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Education. Engineers get the engineering core education. Which is basically calculus, physics, diffEq and the first semester of all the engineering disciplines (more or less the first two years of a four year program). Only then do you start your specialized education.
Competence not guaranteed in ether case. Engineer job title means nothing.
Degree from certified engineering school is the requirement for an 'engineering' degree. 'Engineering technologist' is the weasel word version from shitty schools.
Some nations require that you pass the P.E. test (or it's local equivalent) to call yourself an engineer, some that you are qualified to take the E.I.T.
In America anybody can call themselves an Engineer.
Wrong. That is only the case with Software Engineeres, and even then if you are in Texas you have to pass a certification to do so.
In pretty much every other Engineering field you cannot call yourself an Engineer without first having passed the exams. Just like you can't call yourself a Lawyer (Esquire), CFA, CPA, or a number of other titles without passing the relevant exams either.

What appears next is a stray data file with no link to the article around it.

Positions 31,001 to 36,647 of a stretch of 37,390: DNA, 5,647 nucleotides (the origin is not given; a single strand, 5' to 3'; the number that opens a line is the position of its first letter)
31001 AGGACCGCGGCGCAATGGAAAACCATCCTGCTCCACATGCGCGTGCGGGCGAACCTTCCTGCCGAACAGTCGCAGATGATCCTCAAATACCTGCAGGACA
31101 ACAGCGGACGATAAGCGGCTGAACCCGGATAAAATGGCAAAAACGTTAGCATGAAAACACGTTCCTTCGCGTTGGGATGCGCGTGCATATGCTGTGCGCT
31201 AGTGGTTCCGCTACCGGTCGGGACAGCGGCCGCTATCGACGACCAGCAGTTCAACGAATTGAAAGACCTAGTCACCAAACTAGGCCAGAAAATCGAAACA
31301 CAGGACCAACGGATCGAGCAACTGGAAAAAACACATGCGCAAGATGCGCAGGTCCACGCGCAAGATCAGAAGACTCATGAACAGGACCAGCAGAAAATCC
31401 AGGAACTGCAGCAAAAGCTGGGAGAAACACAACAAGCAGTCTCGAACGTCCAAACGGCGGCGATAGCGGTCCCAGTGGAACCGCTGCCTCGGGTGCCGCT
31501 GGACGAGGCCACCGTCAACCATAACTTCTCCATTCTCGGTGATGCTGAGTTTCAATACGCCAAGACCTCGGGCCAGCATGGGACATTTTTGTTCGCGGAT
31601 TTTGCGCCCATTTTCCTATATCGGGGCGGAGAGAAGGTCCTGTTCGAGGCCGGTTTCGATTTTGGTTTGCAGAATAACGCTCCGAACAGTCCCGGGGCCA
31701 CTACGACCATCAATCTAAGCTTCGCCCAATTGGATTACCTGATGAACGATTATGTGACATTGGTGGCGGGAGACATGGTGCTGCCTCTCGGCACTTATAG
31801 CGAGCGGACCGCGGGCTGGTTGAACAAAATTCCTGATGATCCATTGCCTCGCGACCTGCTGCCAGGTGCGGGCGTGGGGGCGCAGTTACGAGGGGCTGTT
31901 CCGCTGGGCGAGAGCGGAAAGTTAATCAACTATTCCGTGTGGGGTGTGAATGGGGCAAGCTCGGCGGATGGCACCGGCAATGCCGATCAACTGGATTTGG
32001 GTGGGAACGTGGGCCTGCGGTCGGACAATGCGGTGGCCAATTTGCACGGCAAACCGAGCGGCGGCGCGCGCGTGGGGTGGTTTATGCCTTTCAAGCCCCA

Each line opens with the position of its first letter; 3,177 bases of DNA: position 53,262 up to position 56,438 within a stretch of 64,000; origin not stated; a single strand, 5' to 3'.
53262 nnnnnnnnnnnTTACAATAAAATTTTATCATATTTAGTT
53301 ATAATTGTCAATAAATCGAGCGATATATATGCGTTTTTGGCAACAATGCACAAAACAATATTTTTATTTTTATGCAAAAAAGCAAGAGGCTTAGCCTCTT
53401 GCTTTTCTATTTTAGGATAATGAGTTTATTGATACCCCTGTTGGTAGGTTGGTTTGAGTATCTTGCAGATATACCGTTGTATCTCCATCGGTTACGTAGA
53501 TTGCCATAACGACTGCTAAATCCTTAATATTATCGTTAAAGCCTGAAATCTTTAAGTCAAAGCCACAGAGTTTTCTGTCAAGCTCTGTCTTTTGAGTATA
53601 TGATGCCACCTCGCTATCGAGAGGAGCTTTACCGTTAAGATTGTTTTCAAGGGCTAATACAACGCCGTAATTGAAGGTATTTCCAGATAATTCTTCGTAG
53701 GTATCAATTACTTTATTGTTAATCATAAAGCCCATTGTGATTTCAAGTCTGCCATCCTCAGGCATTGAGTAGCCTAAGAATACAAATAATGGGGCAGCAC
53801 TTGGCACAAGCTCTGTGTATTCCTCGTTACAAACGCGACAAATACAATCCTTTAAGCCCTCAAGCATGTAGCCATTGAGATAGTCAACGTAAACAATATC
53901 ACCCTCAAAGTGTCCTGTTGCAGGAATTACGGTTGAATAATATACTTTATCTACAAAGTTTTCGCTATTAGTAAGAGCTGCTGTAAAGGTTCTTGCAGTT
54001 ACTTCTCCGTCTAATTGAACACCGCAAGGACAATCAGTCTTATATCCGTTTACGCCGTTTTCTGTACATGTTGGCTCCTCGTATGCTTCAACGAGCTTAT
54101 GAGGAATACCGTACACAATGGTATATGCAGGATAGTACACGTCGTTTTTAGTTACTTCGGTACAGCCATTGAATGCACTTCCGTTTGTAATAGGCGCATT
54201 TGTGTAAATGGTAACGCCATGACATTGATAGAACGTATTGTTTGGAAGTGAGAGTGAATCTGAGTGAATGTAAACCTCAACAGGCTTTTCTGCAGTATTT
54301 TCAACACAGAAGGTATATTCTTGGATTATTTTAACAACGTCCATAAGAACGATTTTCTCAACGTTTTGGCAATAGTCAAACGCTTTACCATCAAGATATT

And the difference between engineer and developer is.. what?
Engineers are often held personally liable for their mistakes. Tim S.
Only one state (Texas) regulates "Software Engineers". Software Engineering is perhaps the only Engineering field that that statement doesn't apply to except, perhaps, in Texas (but even then I doubt it). Typically "Software Engineer" is synonymous with "Software Developer".
On the other hand, a "Computer Engineer" is regulated in all states since it is a sub-field of Eletrical Engineering.
My CS professor said you can only get a CS job these days with one of them, but I can't find any information on what I have to do to get certified.
Get a job where a company will sponsor your H1-B visa. You can't apply until you have a job. The company has to justify the need to hire you over someone else for it to be approved.